An illustration to show how many middlemen exist between cacao farmers and the customer, each taking a cut of profits that could have otherwise gone to farmers. 
Beyond Good chocolate ethical rating.

In West Africa, where most of the commodity cacao is sourced by the major chocolate makers, farmers make between 50 and 70 cents a day. The cocoa farmers that Beyond Good works with earn $3.84 per day, on average. They earn over five times more because the supply chain contains no middlemen – it looks like this:

The image illustrates the direct trade route used by Beyond Good Beyond. 93 farmers sell cocoa directly to Beyond Good, to be processed at their factory in Madagascar and sold to customers. Beyond Good chocolate ethical rating.

We don’t work with middlemen that chip away at farmer profit. Making chocolate at source is a win, win, win situation. Farmers earn more, customers get a high-quality product (since we’re able to test the cocoa before purchasing it) and we’re able to keep our prices lower than other makers of premium chocolate since we don’t have to pay for the multiple levels of middlemen, exporters, and importers. – Beyond Good.

Africa is the leading producer of agricultural raw materials like cocoa, coffee, and vanilla but these items are exported and processed in Europe or North America. By producing at source in Madagascar we’re able to add value to the local economy, create skilled jobs and produce a finished product that creates more economic activity. – Beyond Good

A graph and some additional numbers from Beyond Good showing how many bars are manufactured in Madagascar compared to the EU (most of them, by 2021), how many employees at their Madagascar factory (105), and how many direct trade relationships (93). 
Beyond Good chocolate ethical rating

Beyond Good’s CEO, Tim McCollum, says that the consequences of their farmers earning five to six times more than cocoa farmers in West Africa have been remarkable. Not only are they more likely to be able to send their children to school, but farmers also began practicing regenerative farming because they had the money to invest in it. It’s pretty hard to think about the environment when you’re on the poverty line, but once they escape poverty and are able to look after their families, the farmers often turn to thinking about nature.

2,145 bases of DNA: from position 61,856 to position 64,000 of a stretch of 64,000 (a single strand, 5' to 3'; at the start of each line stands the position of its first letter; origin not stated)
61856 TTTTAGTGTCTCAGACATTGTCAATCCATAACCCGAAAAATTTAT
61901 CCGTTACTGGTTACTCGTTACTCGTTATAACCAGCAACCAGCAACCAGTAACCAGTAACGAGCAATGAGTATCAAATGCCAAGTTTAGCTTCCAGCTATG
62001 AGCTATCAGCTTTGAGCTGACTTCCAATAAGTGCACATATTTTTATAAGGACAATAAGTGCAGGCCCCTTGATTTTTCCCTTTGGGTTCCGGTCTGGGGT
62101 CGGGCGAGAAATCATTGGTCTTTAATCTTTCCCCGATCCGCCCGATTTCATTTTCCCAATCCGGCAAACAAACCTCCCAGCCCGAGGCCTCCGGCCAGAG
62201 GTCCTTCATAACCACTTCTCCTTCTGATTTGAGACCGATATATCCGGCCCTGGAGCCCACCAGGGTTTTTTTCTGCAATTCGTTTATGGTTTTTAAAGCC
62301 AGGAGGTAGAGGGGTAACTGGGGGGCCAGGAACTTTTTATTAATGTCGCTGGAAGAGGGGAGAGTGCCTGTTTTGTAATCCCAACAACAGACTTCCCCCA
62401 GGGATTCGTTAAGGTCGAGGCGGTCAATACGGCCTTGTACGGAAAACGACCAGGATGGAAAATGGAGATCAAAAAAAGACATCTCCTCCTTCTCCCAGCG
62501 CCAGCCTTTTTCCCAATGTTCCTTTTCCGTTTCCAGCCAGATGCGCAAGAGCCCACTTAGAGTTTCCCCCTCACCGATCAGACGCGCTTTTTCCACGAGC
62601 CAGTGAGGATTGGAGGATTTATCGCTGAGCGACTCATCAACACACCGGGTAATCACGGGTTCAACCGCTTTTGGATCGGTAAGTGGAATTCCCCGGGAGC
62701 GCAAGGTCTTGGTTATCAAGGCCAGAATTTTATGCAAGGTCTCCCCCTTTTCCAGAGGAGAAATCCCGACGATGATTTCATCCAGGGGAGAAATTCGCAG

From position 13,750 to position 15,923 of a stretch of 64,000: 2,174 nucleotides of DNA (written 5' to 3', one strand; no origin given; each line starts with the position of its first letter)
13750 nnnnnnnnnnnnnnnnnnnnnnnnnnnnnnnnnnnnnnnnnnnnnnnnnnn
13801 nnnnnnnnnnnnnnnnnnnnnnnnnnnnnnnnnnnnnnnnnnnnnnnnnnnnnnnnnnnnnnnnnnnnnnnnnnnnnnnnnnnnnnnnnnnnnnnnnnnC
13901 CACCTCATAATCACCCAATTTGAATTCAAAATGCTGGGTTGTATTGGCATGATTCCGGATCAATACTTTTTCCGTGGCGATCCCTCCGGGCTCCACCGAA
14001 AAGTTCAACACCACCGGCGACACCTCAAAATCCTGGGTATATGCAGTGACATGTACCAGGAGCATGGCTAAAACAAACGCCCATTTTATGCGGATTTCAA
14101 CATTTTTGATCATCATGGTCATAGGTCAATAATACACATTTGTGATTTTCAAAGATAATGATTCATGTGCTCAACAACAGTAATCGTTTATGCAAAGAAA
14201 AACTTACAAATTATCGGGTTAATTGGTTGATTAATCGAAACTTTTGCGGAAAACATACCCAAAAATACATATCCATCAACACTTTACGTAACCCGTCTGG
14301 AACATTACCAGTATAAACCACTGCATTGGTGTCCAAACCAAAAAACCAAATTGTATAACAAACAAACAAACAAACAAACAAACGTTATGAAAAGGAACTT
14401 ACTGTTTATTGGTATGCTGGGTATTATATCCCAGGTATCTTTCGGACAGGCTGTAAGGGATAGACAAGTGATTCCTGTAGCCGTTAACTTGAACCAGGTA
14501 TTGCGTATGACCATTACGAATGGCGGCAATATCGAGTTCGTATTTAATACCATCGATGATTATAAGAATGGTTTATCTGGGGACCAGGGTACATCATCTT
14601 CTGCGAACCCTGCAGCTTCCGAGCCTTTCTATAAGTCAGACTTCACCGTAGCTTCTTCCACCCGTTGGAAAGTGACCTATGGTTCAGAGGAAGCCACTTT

You need to deal with poverty before people can care about the environment. Once our farmers were financially secure, they started to think longer-term – Treehugger

Beyond Good – cacao and deforestation

Here are a few quotes from a Yale 360 investigation into the role that the chocolate industry has played in the deforestation of West Africa:

In the past half-century, few countries have lost rainforests as fast as the Ivory Coast. More than 80 percent of its forests are gone.

Around 40 percent of the country’s cocoa crop — more than a tenth of the world’s chocolate bars — is grown illegally in the country’s national parks and 230 supposedly protected government-owned forests.

Most cocoa is grown in monocultures of what is known as the full-sun system, requiring the removal of all surrounding trees.

Very few international companies directly source from protected areas,” says Richard Scobey, president of the World Cocoa Foundation. But they buy from middlemen who do.

Beyond Good’s cacao suppliers are shown on an interactive map, each with a photo and brief bio, including the size of their farm (often just a few acres) and even an estimate of the number of trees. Most of them have had a relationship with Beyond Good for over five years.